The way that people work has changed significantly over the past decades: there has been a significant increase in self-employment and even faster growth in the number of owner-managers.
Although the Government values the input of flexible workers to the UK economy, it has highlighted that individuals who work in a similar way should pay broadly the same amount of tax. In light of the above, the government introduced in 2000 the off-payroll working rules, known as IR35. Such rule was put in place to ensure that someone working like an employee, but through a company, pays similar levels of tax to other employees.
Unfortunately, non-compliance with I35 is widespread. As a response for the non-compliance in April 2017 the Government changed the way in which the rules operate in the public sector by shifting the responsibility for determining employment status from an individual contractor to the organisation engaging them. The April 2020 reform extends this change to medium and large organisations in the private and third sectors. The Government has confirmed in its response to the IR35 review that the changes will come into force on 6 April 2020. Please find below some key facts to note from the government’s report:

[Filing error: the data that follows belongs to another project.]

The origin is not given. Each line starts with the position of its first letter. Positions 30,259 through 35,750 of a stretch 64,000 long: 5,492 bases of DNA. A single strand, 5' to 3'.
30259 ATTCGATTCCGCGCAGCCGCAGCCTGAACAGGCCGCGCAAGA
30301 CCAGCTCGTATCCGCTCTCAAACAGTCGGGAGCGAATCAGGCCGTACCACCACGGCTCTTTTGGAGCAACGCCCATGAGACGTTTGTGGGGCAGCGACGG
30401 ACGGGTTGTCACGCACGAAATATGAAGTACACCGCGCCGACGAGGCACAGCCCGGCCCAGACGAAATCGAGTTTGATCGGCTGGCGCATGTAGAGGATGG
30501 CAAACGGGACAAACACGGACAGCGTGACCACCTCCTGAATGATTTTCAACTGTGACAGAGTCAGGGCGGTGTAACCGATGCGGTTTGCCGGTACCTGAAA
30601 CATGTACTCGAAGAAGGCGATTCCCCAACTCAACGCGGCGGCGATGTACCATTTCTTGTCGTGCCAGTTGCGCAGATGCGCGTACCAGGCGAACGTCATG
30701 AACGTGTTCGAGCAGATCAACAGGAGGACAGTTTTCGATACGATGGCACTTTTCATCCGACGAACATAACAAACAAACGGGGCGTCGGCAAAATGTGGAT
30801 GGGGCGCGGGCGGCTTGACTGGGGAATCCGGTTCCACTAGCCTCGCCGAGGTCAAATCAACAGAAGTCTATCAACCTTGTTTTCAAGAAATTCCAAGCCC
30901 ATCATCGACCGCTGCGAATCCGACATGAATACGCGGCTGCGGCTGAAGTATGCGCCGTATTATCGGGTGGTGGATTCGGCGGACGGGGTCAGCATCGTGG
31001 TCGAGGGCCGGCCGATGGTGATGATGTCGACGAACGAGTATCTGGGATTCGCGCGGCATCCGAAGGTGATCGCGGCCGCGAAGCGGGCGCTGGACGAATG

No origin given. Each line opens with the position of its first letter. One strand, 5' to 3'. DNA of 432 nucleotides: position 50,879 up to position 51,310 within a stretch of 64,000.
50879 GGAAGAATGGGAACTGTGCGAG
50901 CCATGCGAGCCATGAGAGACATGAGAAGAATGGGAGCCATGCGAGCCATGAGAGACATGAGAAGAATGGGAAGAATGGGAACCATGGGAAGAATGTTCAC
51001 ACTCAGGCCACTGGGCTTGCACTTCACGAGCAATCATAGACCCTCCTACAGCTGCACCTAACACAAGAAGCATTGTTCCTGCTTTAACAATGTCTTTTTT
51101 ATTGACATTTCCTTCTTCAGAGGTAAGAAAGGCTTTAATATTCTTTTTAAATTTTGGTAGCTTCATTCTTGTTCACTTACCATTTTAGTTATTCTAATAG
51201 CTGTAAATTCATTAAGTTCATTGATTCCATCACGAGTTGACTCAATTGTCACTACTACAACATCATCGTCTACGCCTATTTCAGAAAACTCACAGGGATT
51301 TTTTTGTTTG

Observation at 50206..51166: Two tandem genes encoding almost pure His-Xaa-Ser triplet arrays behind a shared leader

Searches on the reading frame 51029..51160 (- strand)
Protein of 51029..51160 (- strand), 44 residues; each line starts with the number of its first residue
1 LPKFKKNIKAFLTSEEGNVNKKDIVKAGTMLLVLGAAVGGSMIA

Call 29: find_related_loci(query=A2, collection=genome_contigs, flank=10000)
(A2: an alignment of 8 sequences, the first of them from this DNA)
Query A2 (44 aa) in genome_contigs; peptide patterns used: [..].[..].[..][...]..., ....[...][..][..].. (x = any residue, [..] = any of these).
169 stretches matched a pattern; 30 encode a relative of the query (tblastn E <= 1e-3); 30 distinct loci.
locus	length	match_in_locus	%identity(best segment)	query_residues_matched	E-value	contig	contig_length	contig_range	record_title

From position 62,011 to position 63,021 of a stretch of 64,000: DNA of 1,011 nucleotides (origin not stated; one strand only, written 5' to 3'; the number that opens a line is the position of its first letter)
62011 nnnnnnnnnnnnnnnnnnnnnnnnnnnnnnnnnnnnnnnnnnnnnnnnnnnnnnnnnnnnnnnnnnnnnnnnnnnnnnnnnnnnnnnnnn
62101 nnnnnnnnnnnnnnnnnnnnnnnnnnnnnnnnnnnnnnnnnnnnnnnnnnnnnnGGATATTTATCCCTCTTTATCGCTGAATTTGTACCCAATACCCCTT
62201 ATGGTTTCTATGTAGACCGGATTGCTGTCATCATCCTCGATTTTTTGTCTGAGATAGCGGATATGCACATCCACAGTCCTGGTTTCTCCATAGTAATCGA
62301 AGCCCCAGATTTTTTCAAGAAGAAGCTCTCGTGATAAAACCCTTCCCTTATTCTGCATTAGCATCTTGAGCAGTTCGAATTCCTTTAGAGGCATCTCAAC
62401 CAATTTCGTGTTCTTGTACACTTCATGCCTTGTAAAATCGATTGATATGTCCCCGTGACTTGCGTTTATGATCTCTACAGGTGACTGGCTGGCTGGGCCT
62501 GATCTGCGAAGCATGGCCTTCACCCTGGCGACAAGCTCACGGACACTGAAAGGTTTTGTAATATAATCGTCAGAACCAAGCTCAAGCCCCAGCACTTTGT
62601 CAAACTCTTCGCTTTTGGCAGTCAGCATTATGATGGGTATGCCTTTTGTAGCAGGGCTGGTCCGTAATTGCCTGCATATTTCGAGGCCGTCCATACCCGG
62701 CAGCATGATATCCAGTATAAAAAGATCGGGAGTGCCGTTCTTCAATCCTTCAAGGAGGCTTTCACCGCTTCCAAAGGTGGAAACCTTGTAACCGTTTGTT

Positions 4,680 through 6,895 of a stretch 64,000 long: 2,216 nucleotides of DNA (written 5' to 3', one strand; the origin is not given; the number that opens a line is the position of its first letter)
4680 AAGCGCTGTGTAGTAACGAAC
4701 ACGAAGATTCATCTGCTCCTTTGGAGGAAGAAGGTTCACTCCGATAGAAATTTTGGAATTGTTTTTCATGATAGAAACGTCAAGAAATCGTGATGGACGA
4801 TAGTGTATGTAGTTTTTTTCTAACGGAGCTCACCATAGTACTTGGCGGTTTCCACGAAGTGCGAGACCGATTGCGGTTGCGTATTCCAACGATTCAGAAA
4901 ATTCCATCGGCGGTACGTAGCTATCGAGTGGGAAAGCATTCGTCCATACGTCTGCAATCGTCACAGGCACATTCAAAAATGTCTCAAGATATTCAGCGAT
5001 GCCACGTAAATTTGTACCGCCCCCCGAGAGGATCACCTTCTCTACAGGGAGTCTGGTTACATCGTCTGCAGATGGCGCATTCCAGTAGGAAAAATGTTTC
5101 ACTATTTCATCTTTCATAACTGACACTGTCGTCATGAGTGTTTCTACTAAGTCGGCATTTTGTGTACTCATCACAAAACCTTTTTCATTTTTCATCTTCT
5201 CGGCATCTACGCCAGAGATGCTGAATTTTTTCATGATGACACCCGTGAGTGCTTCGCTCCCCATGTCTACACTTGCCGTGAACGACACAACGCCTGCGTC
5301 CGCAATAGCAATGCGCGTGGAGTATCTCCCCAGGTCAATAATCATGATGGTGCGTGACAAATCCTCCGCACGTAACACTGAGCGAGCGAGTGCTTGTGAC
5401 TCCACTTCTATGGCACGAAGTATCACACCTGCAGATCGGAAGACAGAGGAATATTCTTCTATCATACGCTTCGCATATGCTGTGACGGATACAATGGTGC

Except when deliberate non-compliance; penalties for errors related to IR35 will be dealt by HMRC with a light touch approach in the first year;
Unless there is a reasonable suspicion of criminal activity or fraud, HMRC has reaffirmed that information resultant from the IR35 changes will not be used to open inquiries into personal service companies (PSCs) for tax years before 6 April 2020;
The new rules will not be applicable for organisations with no UK presence and that are wholly overseas but note that this aspect relates to the location of the client and that therefore moving the PSC offshore will not avoid the application of IR35;
Educational and support to companies and contractors will continue to be provided by HMRC to assist them comply with the new rules; and